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Cards of Grief by Jane Yolen

Cards of Grief (1983)

by Jane Yolen

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343447,789 (3.87)25
Recently added bywisemetis, private library, JeanGoodrich, agmlll, The_Hoard_MHC, GanneC, alo1224, piquant00

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This was a very good book to me. The story is of a matriarchal society where grief is institutionalized. It's a generally peaceful society without joy. Things happen in the story and the reader begins to see that things will change. The writing is lyrical and very easy to read. The culture is well developed but it isn't boring. The people in the story matter. In some ways it reminded me of Lois Lowry and GATHERING BLUE more than Le Guin. However, CARDS OF GRIEF is definitely an adult book. ( )
1 vote hazel1123 | Sep 18, 2013 |
A sort of anthropological science fiction - exploring our culture by looking at a different fictional world's culture. Similar to some of Ursula K. Le Guin's work. ( )
  andersonden | Mar 24, 2010 |
Yolen in Le Guin mode. Fascinating. ( )
  bgbooks | Aug 6, 2006 |
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Author nameRoleType of authorWork?Status
Jane Yolenprimary authorall editionscalculated
Palladini, DavidCover artistsecondary authorsome editionsconfirmed
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For Georgia and Milton and all the cloud-filled skies
First words

Here are the preliminary tapes and reports on our one-hundred-year study of Henderson's IV, known in the common tongue as L'Lal'lor, the Planet of the Grievers.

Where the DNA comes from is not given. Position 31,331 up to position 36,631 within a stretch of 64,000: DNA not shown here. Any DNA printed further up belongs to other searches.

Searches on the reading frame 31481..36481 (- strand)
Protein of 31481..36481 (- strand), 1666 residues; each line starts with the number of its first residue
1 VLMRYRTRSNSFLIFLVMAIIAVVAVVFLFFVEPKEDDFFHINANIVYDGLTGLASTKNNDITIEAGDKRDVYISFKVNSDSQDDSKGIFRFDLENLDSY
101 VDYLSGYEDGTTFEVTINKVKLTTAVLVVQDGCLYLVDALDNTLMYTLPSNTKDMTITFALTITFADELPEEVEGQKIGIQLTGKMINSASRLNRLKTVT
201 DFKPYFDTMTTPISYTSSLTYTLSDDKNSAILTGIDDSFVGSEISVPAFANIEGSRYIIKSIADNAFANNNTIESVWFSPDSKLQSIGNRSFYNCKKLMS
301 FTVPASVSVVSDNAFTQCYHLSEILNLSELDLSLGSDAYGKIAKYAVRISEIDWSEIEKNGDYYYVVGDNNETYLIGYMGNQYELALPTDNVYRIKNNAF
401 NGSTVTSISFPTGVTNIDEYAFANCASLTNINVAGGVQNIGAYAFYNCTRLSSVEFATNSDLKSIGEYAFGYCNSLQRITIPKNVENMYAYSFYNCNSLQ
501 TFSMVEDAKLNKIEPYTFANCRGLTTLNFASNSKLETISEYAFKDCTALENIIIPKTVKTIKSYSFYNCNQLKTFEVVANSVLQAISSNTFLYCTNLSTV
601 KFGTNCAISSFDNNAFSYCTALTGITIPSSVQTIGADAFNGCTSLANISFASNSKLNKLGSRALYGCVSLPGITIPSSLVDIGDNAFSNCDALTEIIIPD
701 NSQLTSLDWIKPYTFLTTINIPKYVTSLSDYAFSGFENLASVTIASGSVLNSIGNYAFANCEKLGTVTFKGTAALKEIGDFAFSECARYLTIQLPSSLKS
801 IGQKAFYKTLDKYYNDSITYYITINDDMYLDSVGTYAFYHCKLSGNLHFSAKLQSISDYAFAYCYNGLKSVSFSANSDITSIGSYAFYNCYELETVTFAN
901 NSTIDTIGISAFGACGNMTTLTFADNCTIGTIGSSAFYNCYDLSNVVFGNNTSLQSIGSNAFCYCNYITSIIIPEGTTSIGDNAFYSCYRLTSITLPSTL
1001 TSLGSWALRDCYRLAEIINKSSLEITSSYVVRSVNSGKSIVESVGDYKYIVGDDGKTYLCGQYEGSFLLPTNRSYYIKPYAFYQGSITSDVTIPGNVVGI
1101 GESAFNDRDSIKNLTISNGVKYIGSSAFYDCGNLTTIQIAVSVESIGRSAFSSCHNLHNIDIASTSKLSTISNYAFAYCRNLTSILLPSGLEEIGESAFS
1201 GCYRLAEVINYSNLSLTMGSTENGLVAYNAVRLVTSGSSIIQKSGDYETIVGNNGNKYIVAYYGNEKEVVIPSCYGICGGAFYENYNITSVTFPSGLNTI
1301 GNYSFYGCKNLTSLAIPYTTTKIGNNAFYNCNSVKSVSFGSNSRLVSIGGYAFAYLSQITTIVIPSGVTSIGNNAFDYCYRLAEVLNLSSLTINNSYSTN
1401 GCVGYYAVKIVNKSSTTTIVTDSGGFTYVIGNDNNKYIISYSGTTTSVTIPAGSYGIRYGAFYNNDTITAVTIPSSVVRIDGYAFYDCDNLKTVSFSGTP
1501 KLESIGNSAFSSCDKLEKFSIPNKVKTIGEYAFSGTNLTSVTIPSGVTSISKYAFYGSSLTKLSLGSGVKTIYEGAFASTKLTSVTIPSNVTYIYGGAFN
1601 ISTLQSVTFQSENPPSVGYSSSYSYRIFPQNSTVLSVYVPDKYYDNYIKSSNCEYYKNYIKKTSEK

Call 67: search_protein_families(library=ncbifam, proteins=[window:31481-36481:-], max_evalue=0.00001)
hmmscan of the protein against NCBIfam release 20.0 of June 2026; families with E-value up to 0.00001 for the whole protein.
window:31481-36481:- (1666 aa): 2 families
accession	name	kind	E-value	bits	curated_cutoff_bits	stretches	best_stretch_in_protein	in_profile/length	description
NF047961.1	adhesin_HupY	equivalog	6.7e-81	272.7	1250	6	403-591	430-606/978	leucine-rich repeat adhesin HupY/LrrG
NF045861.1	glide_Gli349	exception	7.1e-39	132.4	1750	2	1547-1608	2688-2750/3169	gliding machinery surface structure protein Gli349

It is a fearful thing to love what death can touch.
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(Click to show. Warning: May contain spoilers.)
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Henderson's IV: a world with tragedy in its past, an uncertain future, and a sombre present; a culture in which mourning is an art form, and truly gifted grievers are revered - and encouraged, in ways often bizarre and frequently murderous, to perfect their craft. On such a world the true tragedy is love, for it is love which makes dying difficult, and grief painful. For a hundred years Mankind has been studying Henderson's IV. And then, Aaron Spenser, Anthropologist First Class, fell in love, against all custom. And change came, and with it, danger, not only to the natives, but to the star worlds themselves.
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Jane Yolen's award-winning story about an alien civilization forever changed by the incursion of human social scientists and a mysterious ancient prophecyThe year is 2132 when members of the Anthropologist's Guild set down on the planet Henderson's IV, or L'Lal'lor as it is known to the native population. Charged with the nonintrusive study of alien cultures, the crew discovers a society containing no love or laughter. It is, instead, centered around death?a world of aristocratic and common folk in which grieving is an art and the cornerstone of life. But the alien civilization stands on the brink of astonishing change, heralded by the discovery of Linni, the Gray Wanderer, a young woman from the countryside whose arrival has been foretold for centuries. And for Anthropologist First Class Aaron Spenser, L'Lal'lor is a place of destructive temptations, seducing him with its mysterious, sad beauty, and leading him into an unthinkable criminal act.?Told from the shifting viewpoints of characters both alien and human, and through records of local lore and transcripts of court martial proceedings, Cards of Grief is a thoughtful, lyrical, and spellbinding tale of first contact. It is a true masterwork of world building from Jane Yolen, a premier crafter of speculative fiction and fantasy. ?This ebook features a personal history by Jane Yolen including rare images from the author's personal collection,?as well as a note from the author about the making of the book.… (more)

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